Raw Materials
A wide variety of raw materials may be used in manufacturing. They may include relatively simple materials or complex substances, such as cells, tissues, biological fluids, polymeric matrices, mechanical supports, hydrogels, culture media, buffers, growth factors, cytokines, cultivation and processing components, monoclonal antibodies, and cell separation devices. These materials may remain in the final therapeutic product as active substances or as excipients. They may also be used in the manufacturing process as ancillary products. Ancillary products are components or substances that exert an effect on a therapeutic substance (for example, a cytokine may activate a population of cells). However, the mode of action of the ancillary product is limited to the interaction with the therapeutic entity, and the ancillary product is not intended to be present in the final therapeutic product. “Feeder cells,” which are used to provide nutrients or growth factors for the product cell, are an example of an ancillary product. The quality of raw materials used in the production of a cell or gene therapy product can affect the safety, potency, and purity of the product. Therefore, qualification of raw materials is necessary to ensure the consistency and quality of all cell and gene therapy products.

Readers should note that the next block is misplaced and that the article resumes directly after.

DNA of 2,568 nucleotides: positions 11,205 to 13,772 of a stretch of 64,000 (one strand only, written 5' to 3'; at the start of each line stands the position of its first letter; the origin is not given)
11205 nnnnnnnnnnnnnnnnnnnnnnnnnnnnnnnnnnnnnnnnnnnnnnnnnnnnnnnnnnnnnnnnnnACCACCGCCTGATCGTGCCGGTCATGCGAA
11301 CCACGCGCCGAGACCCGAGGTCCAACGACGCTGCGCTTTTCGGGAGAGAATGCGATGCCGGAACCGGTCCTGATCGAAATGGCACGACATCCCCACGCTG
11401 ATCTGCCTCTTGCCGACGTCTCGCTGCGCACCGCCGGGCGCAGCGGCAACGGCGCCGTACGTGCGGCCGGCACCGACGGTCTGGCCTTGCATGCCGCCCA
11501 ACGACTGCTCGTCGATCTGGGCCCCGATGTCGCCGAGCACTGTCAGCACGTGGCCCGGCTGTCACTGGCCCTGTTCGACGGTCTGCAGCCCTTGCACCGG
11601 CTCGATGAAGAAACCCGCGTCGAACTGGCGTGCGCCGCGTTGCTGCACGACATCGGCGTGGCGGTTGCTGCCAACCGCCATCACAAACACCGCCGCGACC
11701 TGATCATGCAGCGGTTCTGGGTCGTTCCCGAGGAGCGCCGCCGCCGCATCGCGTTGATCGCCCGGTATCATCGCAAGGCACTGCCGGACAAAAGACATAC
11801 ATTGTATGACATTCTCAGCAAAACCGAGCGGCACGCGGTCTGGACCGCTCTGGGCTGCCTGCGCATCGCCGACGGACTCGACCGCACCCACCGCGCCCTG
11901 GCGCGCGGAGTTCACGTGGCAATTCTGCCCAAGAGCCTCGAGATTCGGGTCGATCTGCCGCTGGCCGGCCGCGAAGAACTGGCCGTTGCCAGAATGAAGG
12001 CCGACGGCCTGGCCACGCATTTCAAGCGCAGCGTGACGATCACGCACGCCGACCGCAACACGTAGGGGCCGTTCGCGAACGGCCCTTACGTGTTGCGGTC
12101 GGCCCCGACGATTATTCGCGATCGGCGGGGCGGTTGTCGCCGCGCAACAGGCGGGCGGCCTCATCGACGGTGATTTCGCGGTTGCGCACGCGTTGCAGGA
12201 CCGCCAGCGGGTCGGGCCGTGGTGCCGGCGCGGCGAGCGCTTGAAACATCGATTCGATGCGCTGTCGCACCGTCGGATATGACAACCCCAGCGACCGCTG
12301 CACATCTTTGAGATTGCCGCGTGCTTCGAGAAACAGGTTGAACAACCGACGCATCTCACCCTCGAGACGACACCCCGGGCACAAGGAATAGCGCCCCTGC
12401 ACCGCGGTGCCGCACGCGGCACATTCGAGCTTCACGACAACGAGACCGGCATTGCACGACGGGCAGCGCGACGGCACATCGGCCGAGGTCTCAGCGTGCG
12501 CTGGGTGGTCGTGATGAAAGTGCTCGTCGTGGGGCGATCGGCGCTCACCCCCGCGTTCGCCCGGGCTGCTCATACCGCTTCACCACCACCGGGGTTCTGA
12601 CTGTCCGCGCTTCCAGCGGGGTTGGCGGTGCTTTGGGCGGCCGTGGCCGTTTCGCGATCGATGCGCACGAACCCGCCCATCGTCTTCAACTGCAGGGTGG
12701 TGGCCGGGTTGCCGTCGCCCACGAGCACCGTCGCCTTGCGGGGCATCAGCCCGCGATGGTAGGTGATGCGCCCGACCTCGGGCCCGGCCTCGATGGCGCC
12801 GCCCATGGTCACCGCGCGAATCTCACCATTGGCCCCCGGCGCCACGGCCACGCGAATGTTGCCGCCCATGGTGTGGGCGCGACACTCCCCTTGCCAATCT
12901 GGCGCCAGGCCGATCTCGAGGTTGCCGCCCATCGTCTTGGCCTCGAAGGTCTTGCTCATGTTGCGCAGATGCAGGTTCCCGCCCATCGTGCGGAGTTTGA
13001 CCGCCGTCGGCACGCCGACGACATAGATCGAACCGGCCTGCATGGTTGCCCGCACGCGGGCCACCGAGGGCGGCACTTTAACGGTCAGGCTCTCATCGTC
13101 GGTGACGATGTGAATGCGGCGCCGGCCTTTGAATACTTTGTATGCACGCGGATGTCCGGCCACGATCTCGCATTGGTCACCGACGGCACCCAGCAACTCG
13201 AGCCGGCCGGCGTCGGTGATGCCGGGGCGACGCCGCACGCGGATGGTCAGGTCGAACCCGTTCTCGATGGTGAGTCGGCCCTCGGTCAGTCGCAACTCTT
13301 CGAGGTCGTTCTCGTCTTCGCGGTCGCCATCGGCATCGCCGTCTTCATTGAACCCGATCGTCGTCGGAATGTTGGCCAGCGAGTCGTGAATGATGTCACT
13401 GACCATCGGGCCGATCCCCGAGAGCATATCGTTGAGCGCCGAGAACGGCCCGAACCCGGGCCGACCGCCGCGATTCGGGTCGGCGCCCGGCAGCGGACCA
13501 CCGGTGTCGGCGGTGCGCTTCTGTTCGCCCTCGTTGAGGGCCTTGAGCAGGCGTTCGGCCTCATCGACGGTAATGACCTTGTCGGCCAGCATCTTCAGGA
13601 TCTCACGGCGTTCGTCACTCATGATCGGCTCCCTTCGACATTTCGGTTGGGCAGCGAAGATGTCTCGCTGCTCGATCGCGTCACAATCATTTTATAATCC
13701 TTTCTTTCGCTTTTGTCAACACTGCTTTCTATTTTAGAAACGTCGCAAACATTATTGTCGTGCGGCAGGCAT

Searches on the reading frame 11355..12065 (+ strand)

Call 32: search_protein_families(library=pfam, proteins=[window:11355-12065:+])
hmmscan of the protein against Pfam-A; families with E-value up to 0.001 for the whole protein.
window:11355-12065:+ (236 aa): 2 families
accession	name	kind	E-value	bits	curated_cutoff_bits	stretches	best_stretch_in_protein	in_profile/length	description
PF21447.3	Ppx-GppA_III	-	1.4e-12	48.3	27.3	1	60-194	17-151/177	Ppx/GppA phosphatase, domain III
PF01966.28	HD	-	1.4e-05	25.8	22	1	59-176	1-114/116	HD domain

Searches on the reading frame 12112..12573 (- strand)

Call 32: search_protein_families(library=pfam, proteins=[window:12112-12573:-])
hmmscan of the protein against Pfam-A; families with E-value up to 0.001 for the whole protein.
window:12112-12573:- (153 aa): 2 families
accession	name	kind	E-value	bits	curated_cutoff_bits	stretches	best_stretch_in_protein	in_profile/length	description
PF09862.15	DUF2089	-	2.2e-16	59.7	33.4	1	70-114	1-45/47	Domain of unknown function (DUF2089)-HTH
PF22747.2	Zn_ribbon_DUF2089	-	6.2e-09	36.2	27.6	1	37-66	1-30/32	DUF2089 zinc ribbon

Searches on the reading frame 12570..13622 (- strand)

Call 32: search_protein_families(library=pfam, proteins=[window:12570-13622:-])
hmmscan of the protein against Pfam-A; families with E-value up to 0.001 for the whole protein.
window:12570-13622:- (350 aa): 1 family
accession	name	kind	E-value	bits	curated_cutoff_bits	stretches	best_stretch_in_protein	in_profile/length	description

It is the responsibility of the manufacturer of the product to ensure that all raw materials used in manufacturing are appropriately qualified. Qualification is the process of acquiring and evaluating data to establish the source, identity, purity, biological safety, and overall suitability of a specific raw material so as to ensure the quality of all raw materials used in the manufacturing process. The broad natures of the cell and gene therapy products and of the materials used to produce these products make it difficult to recommend specific tests or protocols for a qualification program. Therefore, rational and scientifically sound programs must be developed for each raw material.